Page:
The Kabul-based lawyer said; “Most of these victims do not have access to lawyers. The Ministry of Justice legal aid department only provides lawyers when a victim requests one. But in EVAW cases the victims do not know their rights, they do not know that they can hire a lawyer, or that they should have one—the system does not inform them.”

Women almost inevitably face family and social pressure not to file cases. A lawyer in Kabul said she had “witnessed cases in which the police have allowed a girl to go back home even though they knew that her family would harm her.” Compounding this is the general perception that, as a prosecutor explained with frustration, “A good woman is someone who can tolerate problems and does not ask for her rights.” 

Taliban courts

Taliban courts offer very limited options for women seeking justice in cases of family violence. While women in Taliban-controlled areas have access to Taliban courts, they may not always represent themselves. In Helmand, for example, while some women have appeared in Taliban courts, others do not do so because of family opposition to appearing in public and rely on male relatives to represent them.

Taliban courts hear a small number of domestic violence cases, and generally pressure the parties to resolve such disputes at home. This approach mirrors the deficiencies of government courts that press women to pursue mediation within the family, but with no option for criminal prosecution, it is an approach that leaves women and girls with no recourse but to “forgive” their abusers and continue to live in the same household and, often, continue suffering violence.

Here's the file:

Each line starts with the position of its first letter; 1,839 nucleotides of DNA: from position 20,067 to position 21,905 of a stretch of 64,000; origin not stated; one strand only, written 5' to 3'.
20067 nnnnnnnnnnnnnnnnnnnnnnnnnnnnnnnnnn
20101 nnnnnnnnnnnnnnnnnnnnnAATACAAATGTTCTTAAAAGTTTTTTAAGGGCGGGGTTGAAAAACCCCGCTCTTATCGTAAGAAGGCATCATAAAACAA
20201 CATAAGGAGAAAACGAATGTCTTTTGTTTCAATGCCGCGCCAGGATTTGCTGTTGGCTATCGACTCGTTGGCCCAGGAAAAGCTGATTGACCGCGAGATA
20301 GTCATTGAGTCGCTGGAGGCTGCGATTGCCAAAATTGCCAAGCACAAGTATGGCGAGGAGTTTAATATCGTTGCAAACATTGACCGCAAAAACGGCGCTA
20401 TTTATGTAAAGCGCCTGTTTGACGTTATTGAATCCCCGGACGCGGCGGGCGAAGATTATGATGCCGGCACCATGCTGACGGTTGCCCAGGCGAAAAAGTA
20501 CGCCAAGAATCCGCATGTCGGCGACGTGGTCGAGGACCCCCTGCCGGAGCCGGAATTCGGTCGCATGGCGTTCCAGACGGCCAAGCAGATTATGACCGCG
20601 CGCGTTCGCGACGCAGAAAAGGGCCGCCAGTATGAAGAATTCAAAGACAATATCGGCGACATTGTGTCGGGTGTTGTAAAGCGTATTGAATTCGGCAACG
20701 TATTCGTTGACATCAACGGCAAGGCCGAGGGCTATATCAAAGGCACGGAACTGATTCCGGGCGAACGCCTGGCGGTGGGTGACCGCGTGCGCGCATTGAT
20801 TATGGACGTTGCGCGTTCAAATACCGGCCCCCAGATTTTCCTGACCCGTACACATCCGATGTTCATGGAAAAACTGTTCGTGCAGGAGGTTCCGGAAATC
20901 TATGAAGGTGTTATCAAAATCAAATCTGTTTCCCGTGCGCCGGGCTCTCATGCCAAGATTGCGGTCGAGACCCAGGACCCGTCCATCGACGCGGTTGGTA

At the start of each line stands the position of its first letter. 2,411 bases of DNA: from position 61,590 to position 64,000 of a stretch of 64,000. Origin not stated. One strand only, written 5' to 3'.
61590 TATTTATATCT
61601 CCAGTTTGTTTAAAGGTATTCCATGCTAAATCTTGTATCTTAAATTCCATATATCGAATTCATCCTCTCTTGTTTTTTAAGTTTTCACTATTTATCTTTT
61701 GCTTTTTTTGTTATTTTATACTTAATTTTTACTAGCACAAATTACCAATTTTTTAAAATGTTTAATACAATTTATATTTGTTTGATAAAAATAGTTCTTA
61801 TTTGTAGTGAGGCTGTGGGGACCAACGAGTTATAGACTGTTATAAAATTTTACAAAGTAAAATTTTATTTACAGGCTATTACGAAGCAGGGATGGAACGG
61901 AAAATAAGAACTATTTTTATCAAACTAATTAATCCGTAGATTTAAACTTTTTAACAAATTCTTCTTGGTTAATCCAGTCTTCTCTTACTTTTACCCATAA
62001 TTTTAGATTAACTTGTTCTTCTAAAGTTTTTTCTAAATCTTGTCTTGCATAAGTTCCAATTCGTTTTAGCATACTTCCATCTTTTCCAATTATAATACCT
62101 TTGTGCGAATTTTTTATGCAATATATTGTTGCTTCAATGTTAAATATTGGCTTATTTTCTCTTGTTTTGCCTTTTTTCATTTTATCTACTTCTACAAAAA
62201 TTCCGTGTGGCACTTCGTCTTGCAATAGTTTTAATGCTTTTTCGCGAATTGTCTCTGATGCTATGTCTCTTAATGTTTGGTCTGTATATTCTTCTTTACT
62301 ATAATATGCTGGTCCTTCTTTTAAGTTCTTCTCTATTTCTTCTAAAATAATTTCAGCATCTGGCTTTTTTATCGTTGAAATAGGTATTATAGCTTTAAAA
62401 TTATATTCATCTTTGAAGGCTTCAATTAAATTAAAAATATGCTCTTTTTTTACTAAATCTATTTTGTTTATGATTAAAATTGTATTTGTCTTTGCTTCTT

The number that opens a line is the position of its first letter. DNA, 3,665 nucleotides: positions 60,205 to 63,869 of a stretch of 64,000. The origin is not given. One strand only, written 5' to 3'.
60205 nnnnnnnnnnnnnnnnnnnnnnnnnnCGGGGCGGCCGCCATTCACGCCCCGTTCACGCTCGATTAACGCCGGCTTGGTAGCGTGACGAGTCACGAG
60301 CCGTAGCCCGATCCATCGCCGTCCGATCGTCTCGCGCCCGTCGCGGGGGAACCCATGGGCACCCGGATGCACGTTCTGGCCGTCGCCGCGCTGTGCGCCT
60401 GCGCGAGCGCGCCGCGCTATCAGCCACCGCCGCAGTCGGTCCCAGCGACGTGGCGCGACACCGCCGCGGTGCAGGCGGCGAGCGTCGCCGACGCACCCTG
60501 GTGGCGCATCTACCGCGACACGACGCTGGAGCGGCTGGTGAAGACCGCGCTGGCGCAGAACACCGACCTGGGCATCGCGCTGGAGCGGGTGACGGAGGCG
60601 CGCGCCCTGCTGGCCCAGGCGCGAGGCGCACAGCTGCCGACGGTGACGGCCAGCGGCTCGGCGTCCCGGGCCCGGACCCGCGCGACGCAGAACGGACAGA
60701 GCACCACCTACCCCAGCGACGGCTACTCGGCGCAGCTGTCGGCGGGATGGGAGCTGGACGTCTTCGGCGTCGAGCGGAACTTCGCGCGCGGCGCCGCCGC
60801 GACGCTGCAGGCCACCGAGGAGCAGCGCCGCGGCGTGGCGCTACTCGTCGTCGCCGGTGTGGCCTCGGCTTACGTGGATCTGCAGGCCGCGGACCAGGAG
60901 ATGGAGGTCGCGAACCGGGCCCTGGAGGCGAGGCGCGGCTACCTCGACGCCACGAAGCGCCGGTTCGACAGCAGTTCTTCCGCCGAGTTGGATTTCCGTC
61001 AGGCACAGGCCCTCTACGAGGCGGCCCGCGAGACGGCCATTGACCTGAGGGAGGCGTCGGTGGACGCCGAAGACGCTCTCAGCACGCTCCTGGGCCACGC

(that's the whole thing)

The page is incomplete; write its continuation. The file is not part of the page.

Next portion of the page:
Taliban courts have also imposed harsh punishments for “moral crimes,” including zina. In such cases, the Taliban have sentenced the accused to cruel punishments that include lashing and, in some cases, execution. In an interview with The Guardian, a Taliban judge in Obe district, Herat, spoke of an adultery case over which he had presided in April 2021: “I recently ordered the flogging of a woman inside her home. Relatives and neighbors came to us and said there were witnesses to this man and woman being together. We lashed her 20 times.”

The Taliban oppose shelters for women fleeing abuse at home, and none exist in areas under their control. Taliban officials have told Human Rights Watch that in a case where a woman could not return home, local Taliban authorities would arrange accommodation for her in the community by rehousing her with another family—not necessarily with her consent.

Corruption is rampant. 

Lawyers said that one difficulty they face is that the men implicated in such cases, unlike most Afghan women, have the financial resources to bribe officials not to pursue the case or to rule in their favor.

The influence of powerful politicians, local strongmen, or criminal gangs on behalf of perpetrators is also a factor. A prosecutor in Bamiyan said that, in some cases, local powerbrokers have called her to try to stop a prosecution. In January 2020, for example, local police arrested the father-in-law of Lal Bibi, a 17-year-old girl in Faryab, on charges that he and her husband had beaten her and burned her with boiling water. The husband eluded arrest by going into hiding. Within a month, local strongmen exerted pressure and secured the father-in-law’s release. In other cases, the police may have ties to the accused.

Corruption has long been a major problem in Afghanistan. In 2016, Afghanistan was ranked 169 out of 176 countries on Transparency International’s Corruption Perceptions Index, a ranking that was actually an improvement on previous years.

The reports in Details can be viewed in the links below. 


Article Source: ALAMEENPOST